Paint.NET gets dark theme and improved high DPI support
The latest update to Paint.Net brings dark theme support and improved support for high DPI displays.
A fresh update is rolling out to Paint.NET, and there are a couple of enticing new features tagging along. Perhaps the most eye-catching addition is dark theme support, but you'll also notice that the app now looks better on high DPI displays. There are, of course, a slew of bug fixes included here as well.
Here's a look at all fo what's new in Paint.NET version 4.0.20:
- New: Dark Theme support
- New: .NET Framework 4.7 is now required, and will be automatically installed if needed
- New: Explorer thumbnails are now supported for TGA and DDS file types
- Fixed and Improved: High-DPI support throughout the application
- Fixed: Color Picker tool was not always honoring the "Switch to previous tool" setting
- Fixed the arrow keys not working properly until the second shape (or line/curve) was drawn.
- Fixed the zoom slider being "wiggly" while being dragged around
- Fixed a glitch with the mouse cursor (resize handle) at the lower-left corner of the main window
- Fixed a crash in the Shape tool renderer (BadNumberException via ID2D1Geometry::GetWidenedBounds)
- Fixed a hang in the Frosted Glass effect
- Fixed a hang in the Levels adjustment
- Fixed a rendering issue in the Move Selected Pixels tool
- Fixed: Canvas now processes WM_MOUSEHWHEEL, which was preventing some horizontal mouse wheels and trackpad swipe gestures from working properly
- Fixed: Plugins will no longer completely crash the app on Windows 10 S (note, however, that plugins other than custom Shapes do not work on Windows 10 S)
- Fixed: a data loss bug when saving very large images (greater than 4GB).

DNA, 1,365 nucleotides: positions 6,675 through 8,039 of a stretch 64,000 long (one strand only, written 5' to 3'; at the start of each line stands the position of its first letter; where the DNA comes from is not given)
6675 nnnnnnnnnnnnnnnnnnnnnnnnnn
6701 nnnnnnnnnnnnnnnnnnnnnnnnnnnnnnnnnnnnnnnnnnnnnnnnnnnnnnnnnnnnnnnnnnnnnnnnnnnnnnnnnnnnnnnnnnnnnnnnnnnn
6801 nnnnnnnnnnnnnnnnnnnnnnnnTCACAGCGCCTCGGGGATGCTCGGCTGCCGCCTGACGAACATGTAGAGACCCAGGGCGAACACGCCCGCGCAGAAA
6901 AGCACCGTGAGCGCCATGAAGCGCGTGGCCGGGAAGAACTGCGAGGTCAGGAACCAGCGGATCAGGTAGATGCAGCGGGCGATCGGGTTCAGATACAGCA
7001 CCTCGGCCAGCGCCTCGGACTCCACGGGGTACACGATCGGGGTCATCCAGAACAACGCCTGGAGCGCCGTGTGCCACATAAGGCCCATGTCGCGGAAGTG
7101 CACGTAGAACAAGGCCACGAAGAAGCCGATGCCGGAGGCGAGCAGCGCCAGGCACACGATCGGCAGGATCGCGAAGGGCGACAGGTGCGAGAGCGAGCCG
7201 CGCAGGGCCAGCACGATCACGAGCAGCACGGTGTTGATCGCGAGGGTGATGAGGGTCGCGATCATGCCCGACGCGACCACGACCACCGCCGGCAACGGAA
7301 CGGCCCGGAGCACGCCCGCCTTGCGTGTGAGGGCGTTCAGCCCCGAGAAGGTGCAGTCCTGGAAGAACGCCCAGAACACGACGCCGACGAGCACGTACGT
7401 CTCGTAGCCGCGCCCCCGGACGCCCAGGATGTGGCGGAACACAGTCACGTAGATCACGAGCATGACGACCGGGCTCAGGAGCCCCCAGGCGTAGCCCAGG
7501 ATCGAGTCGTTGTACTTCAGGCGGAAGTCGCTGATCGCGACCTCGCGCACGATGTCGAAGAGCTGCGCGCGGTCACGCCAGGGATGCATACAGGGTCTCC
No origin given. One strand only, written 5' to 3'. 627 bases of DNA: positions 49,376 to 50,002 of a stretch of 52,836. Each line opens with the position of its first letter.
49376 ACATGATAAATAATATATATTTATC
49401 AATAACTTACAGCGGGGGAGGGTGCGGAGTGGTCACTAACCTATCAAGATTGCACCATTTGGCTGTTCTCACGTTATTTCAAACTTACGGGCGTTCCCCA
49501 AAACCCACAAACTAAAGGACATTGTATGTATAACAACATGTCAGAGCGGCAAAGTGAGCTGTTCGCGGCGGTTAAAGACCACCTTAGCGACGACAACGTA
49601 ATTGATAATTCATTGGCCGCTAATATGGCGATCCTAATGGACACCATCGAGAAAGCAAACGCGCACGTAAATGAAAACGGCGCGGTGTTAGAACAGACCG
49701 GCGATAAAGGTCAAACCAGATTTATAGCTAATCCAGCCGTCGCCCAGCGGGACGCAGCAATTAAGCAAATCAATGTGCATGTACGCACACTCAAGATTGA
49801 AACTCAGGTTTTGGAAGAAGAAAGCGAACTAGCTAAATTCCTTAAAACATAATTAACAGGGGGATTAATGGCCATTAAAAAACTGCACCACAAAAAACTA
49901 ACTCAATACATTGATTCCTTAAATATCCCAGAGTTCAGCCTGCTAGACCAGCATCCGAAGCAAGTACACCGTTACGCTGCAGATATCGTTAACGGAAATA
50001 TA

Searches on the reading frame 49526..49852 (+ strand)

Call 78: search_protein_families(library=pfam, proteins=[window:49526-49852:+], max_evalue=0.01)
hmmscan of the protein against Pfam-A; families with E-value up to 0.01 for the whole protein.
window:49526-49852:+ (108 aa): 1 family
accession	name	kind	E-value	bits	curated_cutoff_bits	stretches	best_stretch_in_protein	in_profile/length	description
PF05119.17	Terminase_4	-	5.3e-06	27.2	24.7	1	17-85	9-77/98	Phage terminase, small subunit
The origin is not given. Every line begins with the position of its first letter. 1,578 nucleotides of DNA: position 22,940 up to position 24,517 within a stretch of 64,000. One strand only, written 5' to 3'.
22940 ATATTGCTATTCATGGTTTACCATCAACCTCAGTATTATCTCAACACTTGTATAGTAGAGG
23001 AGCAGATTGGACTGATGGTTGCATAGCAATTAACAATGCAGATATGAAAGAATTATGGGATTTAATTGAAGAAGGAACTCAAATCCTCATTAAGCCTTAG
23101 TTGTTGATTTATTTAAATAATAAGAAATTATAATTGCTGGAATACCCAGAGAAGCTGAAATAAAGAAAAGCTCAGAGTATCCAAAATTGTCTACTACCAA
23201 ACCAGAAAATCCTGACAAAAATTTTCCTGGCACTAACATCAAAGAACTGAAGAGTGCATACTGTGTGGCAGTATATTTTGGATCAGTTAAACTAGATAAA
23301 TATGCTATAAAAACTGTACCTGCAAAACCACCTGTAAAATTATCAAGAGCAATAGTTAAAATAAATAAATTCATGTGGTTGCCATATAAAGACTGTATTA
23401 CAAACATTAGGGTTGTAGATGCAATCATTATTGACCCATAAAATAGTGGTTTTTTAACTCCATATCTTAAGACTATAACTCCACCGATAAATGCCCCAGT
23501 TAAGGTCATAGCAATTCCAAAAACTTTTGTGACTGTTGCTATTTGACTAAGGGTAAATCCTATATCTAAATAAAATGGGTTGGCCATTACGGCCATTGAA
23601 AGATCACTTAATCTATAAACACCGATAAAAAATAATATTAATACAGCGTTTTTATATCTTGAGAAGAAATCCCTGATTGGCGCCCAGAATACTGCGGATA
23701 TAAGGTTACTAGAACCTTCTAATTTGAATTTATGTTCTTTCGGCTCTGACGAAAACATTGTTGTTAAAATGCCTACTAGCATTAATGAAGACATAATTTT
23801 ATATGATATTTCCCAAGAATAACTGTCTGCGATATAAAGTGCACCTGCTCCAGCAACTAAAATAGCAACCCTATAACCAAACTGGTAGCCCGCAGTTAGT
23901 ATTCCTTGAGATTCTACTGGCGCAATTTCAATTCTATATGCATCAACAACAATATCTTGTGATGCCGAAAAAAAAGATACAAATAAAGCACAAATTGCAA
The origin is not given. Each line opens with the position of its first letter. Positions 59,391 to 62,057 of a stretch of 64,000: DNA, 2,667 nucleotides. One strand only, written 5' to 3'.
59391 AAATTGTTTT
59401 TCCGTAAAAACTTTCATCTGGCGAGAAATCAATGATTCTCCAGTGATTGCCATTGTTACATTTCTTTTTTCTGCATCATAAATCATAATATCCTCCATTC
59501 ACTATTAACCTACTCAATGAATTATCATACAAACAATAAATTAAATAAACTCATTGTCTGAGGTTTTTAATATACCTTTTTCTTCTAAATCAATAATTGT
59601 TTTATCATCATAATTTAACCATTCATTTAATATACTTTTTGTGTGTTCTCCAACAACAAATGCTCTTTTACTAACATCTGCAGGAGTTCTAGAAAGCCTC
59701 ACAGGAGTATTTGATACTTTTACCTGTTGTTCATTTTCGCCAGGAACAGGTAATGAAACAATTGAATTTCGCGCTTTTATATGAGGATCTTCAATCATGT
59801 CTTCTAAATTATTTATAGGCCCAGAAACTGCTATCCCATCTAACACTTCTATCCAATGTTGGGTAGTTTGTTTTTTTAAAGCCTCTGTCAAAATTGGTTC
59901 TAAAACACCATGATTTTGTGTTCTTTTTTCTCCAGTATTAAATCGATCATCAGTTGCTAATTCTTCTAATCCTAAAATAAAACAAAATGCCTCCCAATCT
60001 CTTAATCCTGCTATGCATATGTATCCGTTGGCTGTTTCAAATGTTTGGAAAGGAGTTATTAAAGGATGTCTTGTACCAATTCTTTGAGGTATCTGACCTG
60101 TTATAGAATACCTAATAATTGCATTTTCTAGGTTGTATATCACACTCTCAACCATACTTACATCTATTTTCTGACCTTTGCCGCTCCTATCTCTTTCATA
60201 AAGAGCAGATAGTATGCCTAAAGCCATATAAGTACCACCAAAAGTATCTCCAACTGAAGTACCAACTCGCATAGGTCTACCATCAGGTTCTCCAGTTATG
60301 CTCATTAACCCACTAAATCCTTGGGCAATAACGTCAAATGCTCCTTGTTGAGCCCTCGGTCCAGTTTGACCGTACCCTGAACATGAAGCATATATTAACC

The addition of dark theme support means that Paint.NET is now tied to change its look based on your system theme. For example, if you set your Windows personalization setting to default to dark mode, Paint.NET will now automatically switch to its dark theme as well.
Having been initially introduced in 2004, Paint.NET has been in a constant state of evolution since, retaining a dedicated base of devoted users. Though it was a standard desktop app for most of its life, Paint.NET was released on the Windows Store as well in late 2017.
If you want to check out all of what's new, you can grab version 4.0.20 now either from the Windows Store or directly from the Paint.NET website.
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Dan Thorp-Lancaster is the former Editor-in-Chief of Windows Central. He began working with Windows Central, Android Central, and iMore as a news writer in 2014 and is obsessed with tech of all sorts. You can follow Dan on Twitter @DthorpL and Instagram @heyitsdtl.
Love it. Use this all the time in conjunction with ShareX. Both converted into o store apps.
I'm a long time Paint.net fan. I still use the original Pain program for quick editing, but beyond that I go straight to Paint.net or Microsoft Expression Designer. There is literally nothing about Paint 3D that I like.
Is this the win32 program or the Windows store app or both?
It's a Win32 app in the Store.
Love the app
:)) no thanks. I use the classic win32 app. No need for using that pathetic store and their junk UWP platform
Ignorance is bliss..
WOW !! Now that's cooler. Sent feedback about it few weeks ago.